Cosmological Argument (Overview)

In natural theology, a cosmological argument is an argument in which the existence of a unique being, generally seen as some kind of god or demiurge is deduced or inferred from facts or alleged facts concerning causation, change, motion, contingency, or finitude in respect of the universe as a whole or processes within it.[1][2] It is traditionally known as an argument from universal causation, an argument from first cause, or the causal argument. Whichever term is employed, there are three basic variants of the argument, each with subtle yet important distinctions: the arguments from in causa (causality), in esse (essentiality), and in fieri (becoming).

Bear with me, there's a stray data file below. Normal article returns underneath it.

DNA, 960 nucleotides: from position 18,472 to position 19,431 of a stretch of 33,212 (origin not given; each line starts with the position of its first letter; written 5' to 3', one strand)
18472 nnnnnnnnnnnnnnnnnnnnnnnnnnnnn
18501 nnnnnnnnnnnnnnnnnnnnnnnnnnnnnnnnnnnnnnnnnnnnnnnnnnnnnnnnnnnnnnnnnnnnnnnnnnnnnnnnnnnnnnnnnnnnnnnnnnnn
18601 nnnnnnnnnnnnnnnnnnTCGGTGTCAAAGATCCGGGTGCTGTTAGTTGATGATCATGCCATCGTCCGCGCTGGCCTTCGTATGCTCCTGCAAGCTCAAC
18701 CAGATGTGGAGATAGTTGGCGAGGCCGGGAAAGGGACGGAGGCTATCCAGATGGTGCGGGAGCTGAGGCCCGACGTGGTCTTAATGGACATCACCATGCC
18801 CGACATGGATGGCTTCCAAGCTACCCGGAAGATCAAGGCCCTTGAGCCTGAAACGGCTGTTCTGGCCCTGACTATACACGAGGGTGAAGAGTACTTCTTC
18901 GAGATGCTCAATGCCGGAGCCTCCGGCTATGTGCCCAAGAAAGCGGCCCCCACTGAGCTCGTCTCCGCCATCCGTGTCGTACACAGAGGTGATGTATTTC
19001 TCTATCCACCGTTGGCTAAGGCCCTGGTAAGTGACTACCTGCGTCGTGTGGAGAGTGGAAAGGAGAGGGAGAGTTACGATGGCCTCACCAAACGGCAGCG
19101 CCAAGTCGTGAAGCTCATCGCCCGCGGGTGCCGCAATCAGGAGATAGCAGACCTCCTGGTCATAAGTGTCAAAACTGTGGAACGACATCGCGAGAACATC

The basic premise of all of these is the concept of causality and of a first cause. The history of this argument goes back to Aristotle or earlier, was developed in Neoplatonism and early Christianity and later in medieval Islamic theology during the 9th to 12th centuries, and re-introduced to medieval Christian theology in the 13th century by Thomas Aquinas. The cosmological argument is closely related to the principle of sufficient reason as addressed by Gottfried Leibniz and Samuel Clarke, itself a modern exposition of the claim that “nothing comes from nothing” attributed to Parmenides.

Contemporary defenders of cosmological arguments include William Lane Craig,[3] Robert Koons,[4] Alexander Pruss,[5] and William L. Rowe.[6]

Argument from contingency